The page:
At many stages in the advance of humanity, this conflict between the men who possess more than they have earned and the men who have earned more than they possess is the central condition of progress.  In our day it appears as the struggle of freeman to gain and hold the right of self-government as against the special interests, who twist the methods of free government into machinery for defeating the popular will.  At every stage, and under all circumstances, the essence of the struggle is to equalize opportunity, destroy privilege, and give to the life and citizenship of every individual the highest possible value both to himself and to the commonwealth.  That is nothing new.

New Nationalism envisions “practical equality of opportunity for all citizens” as the socially desirable result.  This will permit every man to

have a fair chance to make of himself all that lies in him; to reach the highest point to which his capacities, unassisted by special privilege of his own and unhampered by the special privilege of others, can carry him, and to get for himself and his family substantially what he has earned.  Second, equality of opportunity means that the commonwealth will get from every citizen the highest service of which he is capable.  No man who carries the burden of the special privileges of another can give to the commonwealth that service to which it is fairly entitled.

Its central tenet is government protection of property rights, the traditional approach.  But New Nationalism elevates human welfare, the second critical component, to a higher priority and the critical measure of any presidential administration.

T.R. insists that only a powerful federal government can regulate the economy and guarantee social justice, to protect the laboring men, women and children from exploitation.  He supports graduated income and inheritance taxes, a social security system, a national health service, a federal securities commission and the direct election of US senators.  The platform also supports the democratic principles of initiative, referendum and recall as means for the people to exert more direct control over government.  In short, it is a platform which inspires much of the social agenda of the future New Deal a generation later:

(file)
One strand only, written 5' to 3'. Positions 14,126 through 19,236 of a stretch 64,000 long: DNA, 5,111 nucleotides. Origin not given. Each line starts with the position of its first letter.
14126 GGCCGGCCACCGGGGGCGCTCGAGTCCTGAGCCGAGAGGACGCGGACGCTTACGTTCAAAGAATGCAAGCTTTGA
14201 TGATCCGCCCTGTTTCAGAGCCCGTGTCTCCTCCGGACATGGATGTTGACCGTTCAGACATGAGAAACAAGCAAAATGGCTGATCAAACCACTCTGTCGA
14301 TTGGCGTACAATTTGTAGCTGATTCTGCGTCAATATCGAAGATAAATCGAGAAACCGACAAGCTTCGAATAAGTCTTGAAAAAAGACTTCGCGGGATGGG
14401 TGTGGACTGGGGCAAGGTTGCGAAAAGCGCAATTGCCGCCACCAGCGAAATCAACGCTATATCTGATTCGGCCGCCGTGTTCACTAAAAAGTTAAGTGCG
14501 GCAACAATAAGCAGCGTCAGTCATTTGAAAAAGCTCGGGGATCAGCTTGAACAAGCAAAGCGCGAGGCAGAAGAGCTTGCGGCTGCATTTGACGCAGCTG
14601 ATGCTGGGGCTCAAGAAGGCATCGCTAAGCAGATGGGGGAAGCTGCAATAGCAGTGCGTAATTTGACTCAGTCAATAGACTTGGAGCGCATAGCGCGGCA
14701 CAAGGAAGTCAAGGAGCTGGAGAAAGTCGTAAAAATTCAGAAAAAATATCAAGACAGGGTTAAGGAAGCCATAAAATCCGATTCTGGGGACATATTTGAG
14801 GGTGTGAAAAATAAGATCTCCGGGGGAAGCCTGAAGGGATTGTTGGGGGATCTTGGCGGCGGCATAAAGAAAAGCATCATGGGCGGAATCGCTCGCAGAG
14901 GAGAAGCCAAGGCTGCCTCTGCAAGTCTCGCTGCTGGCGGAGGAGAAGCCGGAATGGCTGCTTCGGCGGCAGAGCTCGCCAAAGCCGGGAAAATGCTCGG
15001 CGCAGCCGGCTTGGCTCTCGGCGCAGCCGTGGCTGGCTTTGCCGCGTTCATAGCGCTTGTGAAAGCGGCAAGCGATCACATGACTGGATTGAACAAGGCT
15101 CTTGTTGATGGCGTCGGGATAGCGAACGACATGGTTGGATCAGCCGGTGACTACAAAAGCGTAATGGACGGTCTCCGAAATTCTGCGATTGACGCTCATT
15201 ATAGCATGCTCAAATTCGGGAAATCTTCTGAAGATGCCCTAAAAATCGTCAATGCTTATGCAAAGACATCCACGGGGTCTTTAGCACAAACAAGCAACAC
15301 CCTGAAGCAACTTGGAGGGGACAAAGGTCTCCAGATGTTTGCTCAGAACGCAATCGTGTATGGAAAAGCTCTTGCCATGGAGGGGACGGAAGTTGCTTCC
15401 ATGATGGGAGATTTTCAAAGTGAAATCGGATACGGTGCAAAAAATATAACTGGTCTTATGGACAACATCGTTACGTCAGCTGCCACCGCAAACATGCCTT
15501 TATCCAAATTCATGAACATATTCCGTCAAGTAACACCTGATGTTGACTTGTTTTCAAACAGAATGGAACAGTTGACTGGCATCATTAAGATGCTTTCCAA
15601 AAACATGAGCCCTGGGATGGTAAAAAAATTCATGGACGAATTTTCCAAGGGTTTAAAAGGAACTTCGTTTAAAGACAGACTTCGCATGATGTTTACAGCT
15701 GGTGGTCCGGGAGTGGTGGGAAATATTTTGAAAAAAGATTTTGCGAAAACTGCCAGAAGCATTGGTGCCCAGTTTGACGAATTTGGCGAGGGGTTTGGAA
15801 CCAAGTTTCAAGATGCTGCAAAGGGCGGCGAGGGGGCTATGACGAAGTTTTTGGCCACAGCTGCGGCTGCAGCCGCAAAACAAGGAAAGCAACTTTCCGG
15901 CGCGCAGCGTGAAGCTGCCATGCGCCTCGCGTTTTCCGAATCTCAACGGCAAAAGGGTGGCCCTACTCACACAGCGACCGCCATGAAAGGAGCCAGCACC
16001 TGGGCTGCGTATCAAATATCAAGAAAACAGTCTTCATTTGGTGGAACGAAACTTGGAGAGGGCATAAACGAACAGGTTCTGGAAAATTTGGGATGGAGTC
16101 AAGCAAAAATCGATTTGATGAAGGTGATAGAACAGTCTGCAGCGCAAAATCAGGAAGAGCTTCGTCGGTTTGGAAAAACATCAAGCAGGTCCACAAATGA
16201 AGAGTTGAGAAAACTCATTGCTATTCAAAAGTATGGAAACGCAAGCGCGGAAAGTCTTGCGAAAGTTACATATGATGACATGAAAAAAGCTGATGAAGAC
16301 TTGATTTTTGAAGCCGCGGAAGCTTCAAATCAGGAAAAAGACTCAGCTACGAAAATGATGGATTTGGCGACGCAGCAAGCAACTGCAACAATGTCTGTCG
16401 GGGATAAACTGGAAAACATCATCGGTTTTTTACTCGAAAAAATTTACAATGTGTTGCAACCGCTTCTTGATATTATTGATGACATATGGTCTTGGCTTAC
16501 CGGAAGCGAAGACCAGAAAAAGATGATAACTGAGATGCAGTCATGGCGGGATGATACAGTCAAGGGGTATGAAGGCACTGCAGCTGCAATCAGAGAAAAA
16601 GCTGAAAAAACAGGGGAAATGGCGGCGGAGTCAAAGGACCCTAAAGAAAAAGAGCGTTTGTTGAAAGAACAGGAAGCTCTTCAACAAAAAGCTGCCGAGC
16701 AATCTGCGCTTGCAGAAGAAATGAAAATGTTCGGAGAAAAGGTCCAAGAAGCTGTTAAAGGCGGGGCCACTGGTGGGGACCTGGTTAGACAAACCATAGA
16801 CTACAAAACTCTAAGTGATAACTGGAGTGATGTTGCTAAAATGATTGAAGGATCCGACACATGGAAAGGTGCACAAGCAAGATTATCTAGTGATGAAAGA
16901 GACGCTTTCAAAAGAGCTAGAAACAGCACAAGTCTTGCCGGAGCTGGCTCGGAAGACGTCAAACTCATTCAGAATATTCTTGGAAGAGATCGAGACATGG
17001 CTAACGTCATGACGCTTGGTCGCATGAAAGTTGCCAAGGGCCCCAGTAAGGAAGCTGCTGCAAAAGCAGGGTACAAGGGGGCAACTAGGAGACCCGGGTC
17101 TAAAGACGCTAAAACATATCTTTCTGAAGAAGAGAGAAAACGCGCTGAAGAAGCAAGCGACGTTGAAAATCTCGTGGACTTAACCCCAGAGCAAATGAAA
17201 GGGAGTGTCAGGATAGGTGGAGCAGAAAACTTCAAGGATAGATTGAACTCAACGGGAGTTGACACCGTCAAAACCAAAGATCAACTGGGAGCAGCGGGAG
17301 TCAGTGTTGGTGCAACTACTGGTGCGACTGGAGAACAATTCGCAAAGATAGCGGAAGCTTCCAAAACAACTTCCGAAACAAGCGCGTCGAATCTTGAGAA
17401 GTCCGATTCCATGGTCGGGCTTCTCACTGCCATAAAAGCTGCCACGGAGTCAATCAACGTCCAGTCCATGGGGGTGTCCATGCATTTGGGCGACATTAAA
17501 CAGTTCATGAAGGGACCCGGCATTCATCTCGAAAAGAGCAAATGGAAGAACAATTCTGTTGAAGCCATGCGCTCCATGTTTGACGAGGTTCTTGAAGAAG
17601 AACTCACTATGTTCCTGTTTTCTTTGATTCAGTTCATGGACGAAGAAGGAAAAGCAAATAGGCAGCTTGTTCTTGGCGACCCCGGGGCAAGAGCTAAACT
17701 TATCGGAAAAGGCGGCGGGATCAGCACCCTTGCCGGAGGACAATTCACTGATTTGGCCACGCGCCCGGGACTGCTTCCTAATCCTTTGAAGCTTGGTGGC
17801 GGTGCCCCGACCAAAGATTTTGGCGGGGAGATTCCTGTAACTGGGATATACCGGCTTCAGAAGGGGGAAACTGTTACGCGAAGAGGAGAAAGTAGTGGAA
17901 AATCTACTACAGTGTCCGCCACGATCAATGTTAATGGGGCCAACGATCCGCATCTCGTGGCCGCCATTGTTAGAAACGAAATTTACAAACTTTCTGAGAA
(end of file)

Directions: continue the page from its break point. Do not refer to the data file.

The man who wrongly holds that every human right is secondary to his profit must now give way to the advocate of human welfare, who rightly maintains that every man holds his property subject to the general right of the community to regulate its use to whatever degree the public welfare may require it.

New Nationalism further admits “the right to regulate the terms and conditions of labor, which is the chief element of wealth, directly in the interest of the common good.”  Wages must be “more than sufficient” to cover the cost of living and hours “short enough” to permit the worker the “time and energy to … help in carrying the general load.”

Moreover, New Nationalism prohibits the use of corporate funds directly or indirectly for political purposes and strictly regulates political lobbyists which is to be “thoroughly enforced.”  Sentiments of this nature will tend to put the political world on notice, if not take it by storm.

 (Editor’s note:  To be continued.  Part Four in the series arrives at the heart of T.R.’s political transformation to spiritual icon …)

 -Michael D'Angelo